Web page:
Of the 110,000 respondents worldwide, 6,500 people reported underground self-treatment, with LSD, MDMA (ecstasy) and psilocybin (magic mushrooms) most common.
The Therapeutic Goods Administration does not currently recognise MDMA and psilocybin as legitimate medicines to treat psychiatric conditions but this could change, depending on clinical trial results.
The head of the Australian arm of the survey, RMIT University’s Dr Monica Barratt, said the findings remind us people are already using psychedelics as a DIY mental health treatment, and that we need to address that reality.
“As Australia awaits the progress of clinical trials of these substances for mental health conditions, we need to recognise the demand for them is increasing and this demand may end up being filled outside of the medical setting,” Barratt said.
Barratt said mental health professionals had an important role to play in supporting people who use unapproved treatments – but to do so they needed to be appropriately trained to help those who self-treat.
“Accredited training for psychiatrists, psychologists and social workers to do preparatory and integration sessions to help support people who take underground psychedelics for self-treatment may help bridge the gap,” she said.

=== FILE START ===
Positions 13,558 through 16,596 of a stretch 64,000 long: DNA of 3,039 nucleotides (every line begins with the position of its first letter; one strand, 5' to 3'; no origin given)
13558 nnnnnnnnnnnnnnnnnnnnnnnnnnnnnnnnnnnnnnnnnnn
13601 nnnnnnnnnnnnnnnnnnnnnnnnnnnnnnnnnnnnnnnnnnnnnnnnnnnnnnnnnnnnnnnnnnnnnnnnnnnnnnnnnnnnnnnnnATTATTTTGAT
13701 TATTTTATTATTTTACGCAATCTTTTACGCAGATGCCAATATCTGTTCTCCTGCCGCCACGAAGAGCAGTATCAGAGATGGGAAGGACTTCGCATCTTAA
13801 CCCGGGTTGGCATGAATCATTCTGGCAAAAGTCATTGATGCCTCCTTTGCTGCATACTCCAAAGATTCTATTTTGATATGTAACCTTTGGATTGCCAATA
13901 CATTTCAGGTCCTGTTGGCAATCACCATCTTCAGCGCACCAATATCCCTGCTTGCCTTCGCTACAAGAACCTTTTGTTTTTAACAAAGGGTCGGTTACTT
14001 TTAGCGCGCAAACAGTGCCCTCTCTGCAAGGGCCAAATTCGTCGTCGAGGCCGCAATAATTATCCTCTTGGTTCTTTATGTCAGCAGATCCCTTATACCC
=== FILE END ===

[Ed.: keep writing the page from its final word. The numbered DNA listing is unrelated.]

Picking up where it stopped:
“Despite being an underground therapy, most people reported having mental health and medication screening before taking unapproved drugs.
“However, only half of the sample reported a preparatory or an integration session – crucial aspects of the clinical model of psychedelic assisted psychotherapy currently being officially trialled.
“While this data cannot replace that from clinical trials, the survey found supervised psychedelic sessions were rated highly – 86% reported the session was helpful, while 1% said things got worse.
Using psychedelics for self-treatment is not without risk – 4.2% of respondents who used them reported visits to the emergency department.
Compare that to the 1% of respondents who sought emergency medical treatment after using ‘common’ psychedelics – such as LSD and mushrooms – recreationally.
Global Drug Survey is an independent research organisation based in London, which runs the largest drug survey in the world.
The annual survey was conducted with more than 110,000 respondents from 25 countries in late 2019, with 10% of the sample coming from Australia.
It was co-led by Dr Monica Barratt of RMIT University and Professor Adam Winstock of University College London, in collaboration with Associate Professor Jason Ferris of University of Queensland.
The Global Drug Survey is currently seeking participants, including people who only drink alcohol. Please contribute your perspective at www.globaldrugsurvey.com/GDS2021
Story: Aeden Ratcliffe